Spectre was a computer game for the Apple Macintosh, developed in 1990 by Peninsula Gameworks and published in 1991 by Velocity Development. It was a 3D tank battle reminiscent of the arcade game Battlezone.


The goal of the game was to drive the tank around the playfield, collecting ten flags by driving over them, while avoiding obstacles (including rotating windmills) and the shots of computer-generated enemy tanks.

In single player mode, you can choose four kinds of tanks, each one having different stats for shields, speed and ammo: Balance, Speedy, Strong and Custom (you can freely distribute 15 stat points for this one). Each stage passed increases game’s difficulty (quantity and speed of enemy tanks). Furthermore, from level 6 appear orange cone-shaped tanks (which are faster and more resistant than normal enemy red tanks) and every 10 levels the shields of all enemy tanks are increased by 1. Also, after level 9 is passed, the player can throw grenades which cost 10 ammo and damage all enemy tanks in explosive range.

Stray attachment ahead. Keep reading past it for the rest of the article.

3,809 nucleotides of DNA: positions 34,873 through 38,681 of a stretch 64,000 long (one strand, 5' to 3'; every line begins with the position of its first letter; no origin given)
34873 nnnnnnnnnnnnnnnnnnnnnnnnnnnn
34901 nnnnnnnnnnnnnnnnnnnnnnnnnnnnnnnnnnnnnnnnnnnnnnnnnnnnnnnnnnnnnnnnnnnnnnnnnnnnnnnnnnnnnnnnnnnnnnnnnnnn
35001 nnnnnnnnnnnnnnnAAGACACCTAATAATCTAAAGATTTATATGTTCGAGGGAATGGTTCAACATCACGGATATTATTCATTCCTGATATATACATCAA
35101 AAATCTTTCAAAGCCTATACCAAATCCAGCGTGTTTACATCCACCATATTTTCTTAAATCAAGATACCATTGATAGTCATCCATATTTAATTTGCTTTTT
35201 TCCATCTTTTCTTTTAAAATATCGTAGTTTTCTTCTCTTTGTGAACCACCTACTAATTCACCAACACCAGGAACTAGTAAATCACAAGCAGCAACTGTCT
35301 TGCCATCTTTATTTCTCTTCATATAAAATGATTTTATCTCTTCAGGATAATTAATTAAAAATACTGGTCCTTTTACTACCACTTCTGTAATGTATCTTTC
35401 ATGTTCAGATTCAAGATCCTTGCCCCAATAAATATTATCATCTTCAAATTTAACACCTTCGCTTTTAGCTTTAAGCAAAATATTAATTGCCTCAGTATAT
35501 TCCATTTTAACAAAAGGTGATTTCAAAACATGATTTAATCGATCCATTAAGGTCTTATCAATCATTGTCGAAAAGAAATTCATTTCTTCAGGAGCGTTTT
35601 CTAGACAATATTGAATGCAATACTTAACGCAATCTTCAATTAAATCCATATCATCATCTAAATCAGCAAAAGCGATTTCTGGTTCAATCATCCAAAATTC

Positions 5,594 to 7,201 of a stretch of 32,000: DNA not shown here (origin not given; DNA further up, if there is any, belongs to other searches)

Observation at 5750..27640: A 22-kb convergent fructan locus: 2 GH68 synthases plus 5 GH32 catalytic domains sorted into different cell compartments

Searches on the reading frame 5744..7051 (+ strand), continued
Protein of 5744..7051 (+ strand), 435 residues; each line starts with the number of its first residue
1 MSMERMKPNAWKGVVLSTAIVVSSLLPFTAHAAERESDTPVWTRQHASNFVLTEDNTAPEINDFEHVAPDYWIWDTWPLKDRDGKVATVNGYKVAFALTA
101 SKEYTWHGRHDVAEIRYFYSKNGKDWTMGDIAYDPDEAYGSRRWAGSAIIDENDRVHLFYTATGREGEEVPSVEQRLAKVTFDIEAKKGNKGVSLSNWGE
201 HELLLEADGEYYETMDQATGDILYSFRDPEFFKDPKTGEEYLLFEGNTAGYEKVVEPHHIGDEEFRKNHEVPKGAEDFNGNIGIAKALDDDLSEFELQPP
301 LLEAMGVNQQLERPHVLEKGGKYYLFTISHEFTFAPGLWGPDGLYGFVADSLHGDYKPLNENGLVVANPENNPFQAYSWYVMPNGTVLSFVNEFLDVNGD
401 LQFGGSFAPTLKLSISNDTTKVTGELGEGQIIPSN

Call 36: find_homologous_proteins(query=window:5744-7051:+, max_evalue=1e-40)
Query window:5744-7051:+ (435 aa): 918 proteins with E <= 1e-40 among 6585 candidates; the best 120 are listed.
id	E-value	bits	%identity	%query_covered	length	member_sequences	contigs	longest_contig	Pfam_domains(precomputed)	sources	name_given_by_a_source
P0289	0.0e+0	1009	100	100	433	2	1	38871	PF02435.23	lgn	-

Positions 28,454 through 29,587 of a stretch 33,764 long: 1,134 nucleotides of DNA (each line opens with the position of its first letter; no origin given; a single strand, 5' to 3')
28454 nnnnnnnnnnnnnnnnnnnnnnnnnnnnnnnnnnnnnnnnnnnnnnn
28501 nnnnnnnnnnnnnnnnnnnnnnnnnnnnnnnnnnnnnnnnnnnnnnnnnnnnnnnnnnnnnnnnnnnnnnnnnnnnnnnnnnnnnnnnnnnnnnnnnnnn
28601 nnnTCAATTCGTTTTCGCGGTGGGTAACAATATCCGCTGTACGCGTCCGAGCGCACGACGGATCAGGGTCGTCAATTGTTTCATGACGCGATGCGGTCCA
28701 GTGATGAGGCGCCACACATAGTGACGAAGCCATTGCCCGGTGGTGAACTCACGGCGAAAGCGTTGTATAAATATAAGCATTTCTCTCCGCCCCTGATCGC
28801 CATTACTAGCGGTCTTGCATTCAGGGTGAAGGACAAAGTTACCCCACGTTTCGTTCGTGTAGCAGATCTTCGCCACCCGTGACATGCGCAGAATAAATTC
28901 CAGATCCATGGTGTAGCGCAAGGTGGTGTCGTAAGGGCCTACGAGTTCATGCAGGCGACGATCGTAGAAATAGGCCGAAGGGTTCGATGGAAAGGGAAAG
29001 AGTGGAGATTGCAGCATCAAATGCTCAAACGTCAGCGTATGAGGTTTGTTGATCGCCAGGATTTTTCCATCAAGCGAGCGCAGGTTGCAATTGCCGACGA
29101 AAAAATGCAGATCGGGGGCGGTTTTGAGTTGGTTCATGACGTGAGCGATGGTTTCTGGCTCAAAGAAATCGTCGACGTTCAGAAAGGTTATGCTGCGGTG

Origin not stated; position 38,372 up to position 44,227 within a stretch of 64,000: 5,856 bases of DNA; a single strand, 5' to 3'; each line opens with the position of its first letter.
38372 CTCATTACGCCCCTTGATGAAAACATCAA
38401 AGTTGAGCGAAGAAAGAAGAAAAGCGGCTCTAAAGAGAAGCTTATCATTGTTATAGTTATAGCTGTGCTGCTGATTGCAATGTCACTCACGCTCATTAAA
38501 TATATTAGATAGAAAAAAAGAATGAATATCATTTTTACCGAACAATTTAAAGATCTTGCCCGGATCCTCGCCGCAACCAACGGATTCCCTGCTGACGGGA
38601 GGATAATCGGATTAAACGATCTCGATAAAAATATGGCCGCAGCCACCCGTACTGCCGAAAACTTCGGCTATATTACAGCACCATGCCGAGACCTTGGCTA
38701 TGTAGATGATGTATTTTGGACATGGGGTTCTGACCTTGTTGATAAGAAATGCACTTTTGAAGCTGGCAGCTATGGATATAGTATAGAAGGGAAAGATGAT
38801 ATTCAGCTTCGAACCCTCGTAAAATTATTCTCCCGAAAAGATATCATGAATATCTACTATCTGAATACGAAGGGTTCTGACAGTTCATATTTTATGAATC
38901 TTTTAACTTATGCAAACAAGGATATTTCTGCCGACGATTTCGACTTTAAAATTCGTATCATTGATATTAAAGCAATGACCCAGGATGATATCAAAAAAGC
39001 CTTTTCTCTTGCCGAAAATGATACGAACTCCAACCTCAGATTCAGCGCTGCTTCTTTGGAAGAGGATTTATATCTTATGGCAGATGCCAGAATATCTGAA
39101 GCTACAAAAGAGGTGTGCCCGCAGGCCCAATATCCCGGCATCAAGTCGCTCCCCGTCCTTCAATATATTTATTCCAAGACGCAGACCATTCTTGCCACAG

The game supported multiplayer operation over an AppleTalk network. Each player used a single Mac, but the other players were depicted as enemy tanks.

Sounds more or less like your average Muni ride, am I right?

P.S. How did I just remember the game Spectre Challenger off the top of my head after seeing these Muni passes on Instagram you ask? I didn’t.

I was like, “Jess, look at these Muni passes. What was that videogame for computers from like 25 years ago where you drive around in a little Tron-looking tank or whatever???” Jess didn’t know, so I started digging around my one box of old-ass stuff from childhood and found a little yellow 3.5-inch floppy case containing something called “Verbatim DataLife 2nd Edition 11th Disk MicroSoft Entertainment Pack,” a disk full of (if I recall correctly, but we can’t know for sure since I can’t plug a 3.5″ floppy in anywhere around here) topless pics of Bridget Fonda, a disk called “SHIZNIT,” annnnnnnnnd finally Spectre Challenger for IBM & 100% Compatibles …..holy shit what a barbaric world.


And finally:

[via The Heated]

Hayes Valley, a poem

RIP Moishe’s. (Long live Tru Pilates!)

Valencia Street, 1999

[Photo by Willy Johnson, via It's Always Sunny in San Francisco]

The word ‘Mission’ in a cool old typeface from 1925

It’s called “World Gothic” by Barnhart Brothers & Spindler.

[via Noele Lusano]